• Backward compatibility is always appreciated, there's no doubt about it. However, sometimes a console's implementation can be lacklustre, either due to technical difficulties or laziness on the manufacturer's part. Depending on who you ask, the 3DS' DS/DSi mode can be said to fit in either: your only options are to either play games upscaled to the 3DS' screen resolution, which includes a blurry filter that cannot be turned off, or in native res mode, which is hardly ideal as it doesn't make use of the entire screens - thus introducing big black bars all around. Due to it, some people preferred playing DS(i) titles on past consoles as it made a number of games look significantly better without any compromises.

    But things are finally starting to change with the release of TWPatch made by @Sono. After lots of research and reverse engineering, he made a patcher that is able to change how TWL_FIRM's image upscaling behaves. A total of nine different scaling filters are available (not counting Nintendo's default one), several of which are able to make your games look much sharper than before! In order to give you an idea of what to expect, here is a comparison taken from the thread (made by @youny43 - left: default / right: patched) :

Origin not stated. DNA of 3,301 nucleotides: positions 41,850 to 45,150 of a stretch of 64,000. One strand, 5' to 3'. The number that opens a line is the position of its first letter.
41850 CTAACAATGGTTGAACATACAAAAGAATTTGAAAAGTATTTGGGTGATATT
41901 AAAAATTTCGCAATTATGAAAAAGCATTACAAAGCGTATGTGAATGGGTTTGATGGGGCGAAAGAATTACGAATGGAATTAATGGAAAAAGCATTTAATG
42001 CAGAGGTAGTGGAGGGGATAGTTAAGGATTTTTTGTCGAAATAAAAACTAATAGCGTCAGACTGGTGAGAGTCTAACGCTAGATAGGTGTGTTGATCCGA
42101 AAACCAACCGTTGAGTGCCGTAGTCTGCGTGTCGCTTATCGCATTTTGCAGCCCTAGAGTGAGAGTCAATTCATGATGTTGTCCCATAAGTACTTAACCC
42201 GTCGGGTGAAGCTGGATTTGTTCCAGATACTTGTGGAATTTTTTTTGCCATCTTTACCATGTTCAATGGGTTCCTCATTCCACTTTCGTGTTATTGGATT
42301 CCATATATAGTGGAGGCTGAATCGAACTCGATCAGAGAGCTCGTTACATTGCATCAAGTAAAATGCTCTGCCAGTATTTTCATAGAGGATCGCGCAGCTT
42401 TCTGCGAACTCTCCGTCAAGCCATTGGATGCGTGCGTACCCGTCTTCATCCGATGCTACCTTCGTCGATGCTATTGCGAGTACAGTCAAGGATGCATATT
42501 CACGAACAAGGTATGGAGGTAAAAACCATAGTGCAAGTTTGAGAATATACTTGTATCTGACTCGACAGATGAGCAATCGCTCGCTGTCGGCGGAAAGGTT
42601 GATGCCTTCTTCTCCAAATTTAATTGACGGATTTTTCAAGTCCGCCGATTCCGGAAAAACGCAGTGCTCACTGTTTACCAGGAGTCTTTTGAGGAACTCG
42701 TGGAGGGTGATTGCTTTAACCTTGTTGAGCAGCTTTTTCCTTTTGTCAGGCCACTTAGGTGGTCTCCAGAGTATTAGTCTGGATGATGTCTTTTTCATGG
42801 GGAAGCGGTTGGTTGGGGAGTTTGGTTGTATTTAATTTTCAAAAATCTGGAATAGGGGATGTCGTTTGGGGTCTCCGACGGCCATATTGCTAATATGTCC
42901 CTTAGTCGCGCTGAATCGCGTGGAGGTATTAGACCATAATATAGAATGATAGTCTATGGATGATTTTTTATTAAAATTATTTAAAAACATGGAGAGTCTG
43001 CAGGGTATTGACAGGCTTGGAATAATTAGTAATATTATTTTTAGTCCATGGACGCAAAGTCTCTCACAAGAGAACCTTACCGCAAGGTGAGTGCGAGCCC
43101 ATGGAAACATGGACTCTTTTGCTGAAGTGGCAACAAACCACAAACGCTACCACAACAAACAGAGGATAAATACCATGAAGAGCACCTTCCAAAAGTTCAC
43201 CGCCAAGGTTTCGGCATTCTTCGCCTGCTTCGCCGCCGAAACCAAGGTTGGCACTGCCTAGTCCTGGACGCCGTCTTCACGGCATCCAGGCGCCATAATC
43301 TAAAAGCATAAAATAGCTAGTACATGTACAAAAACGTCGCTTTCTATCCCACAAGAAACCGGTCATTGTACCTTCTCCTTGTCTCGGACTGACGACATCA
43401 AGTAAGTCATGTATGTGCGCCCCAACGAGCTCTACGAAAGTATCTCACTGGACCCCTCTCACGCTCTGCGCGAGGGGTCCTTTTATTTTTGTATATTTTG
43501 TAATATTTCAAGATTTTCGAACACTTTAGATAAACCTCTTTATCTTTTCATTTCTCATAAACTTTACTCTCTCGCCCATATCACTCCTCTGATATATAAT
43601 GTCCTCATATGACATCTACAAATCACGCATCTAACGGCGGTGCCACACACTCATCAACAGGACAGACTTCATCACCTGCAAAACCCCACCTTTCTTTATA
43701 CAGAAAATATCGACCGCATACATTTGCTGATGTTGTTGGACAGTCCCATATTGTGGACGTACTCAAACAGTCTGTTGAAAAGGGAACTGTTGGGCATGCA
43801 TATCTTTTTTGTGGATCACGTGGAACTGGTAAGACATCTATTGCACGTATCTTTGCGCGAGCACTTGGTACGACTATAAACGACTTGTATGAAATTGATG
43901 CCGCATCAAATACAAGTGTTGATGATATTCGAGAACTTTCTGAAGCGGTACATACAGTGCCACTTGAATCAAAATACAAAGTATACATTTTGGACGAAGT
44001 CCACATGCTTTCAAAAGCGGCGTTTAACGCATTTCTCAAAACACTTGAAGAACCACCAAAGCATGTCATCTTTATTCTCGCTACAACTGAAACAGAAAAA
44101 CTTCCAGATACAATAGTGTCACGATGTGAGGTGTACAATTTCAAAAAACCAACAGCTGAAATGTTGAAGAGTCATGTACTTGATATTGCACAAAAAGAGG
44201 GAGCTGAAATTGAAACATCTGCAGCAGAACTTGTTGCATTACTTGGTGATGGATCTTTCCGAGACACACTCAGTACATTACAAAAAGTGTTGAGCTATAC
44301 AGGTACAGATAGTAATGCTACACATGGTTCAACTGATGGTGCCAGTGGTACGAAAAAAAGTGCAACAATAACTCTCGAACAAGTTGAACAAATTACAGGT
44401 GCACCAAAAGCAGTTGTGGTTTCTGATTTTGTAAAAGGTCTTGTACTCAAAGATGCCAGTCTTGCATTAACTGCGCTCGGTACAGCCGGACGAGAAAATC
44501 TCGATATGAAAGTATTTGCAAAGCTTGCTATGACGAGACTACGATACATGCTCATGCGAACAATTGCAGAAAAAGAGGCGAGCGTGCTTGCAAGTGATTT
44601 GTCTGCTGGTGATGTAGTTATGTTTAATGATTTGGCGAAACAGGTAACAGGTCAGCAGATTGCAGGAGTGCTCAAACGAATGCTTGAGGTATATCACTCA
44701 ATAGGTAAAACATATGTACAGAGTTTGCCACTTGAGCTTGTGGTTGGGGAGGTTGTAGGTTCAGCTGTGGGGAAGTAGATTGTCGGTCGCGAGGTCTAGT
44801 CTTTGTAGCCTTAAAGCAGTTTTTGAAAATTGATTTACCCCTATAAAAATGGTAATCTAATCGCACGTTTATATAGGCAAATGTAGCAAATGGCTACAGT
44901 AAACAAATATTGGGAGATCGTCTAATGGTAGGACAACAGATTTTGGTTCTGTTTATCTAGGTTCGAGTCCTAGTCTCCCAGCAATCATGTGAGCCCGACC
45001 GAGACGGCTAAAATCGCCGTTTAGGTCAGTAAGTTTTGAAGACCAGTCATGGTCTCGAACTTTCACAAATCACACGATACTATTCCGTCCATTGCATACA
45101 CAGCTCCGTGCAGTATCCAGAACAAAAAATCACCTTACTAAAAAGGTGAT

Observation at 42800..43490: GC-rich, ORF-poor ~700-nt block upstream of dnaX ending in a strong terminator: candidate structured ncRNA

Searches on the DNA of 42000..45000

For the curious, here's a list of the included filters:
    Quoted from Filter list:

    • Nintendo default
    • Sono's crisp (original patch)
    • Sono's crisp (tweaked)
    • Zero interpolation (double pixel)
    • Linear interpolation 1
    • Linear interpolation 2
    • Sharpen test 1
    • Linear sharpen 1
    • Darken crisp
    • Darken Nintendo

    Click to expand...
    The patcher works on both Old and New 3DS models as long as they are running Luma CFW. You need to have enabled loading external FIRMs and modules in Luma's configuration menu, otherwise, the custom filters won't be applied. The process can take several minutes, so be sure to have enough battery charge (and patience) before proceeding. If you're unsure on which one to apply, you can preview how they'll look inside the homebrew app and compare it to Nintendo's default one.

    If you want to try this yourself, make sure to read the instructions & remarks in @Sono's post before downloading (linked below).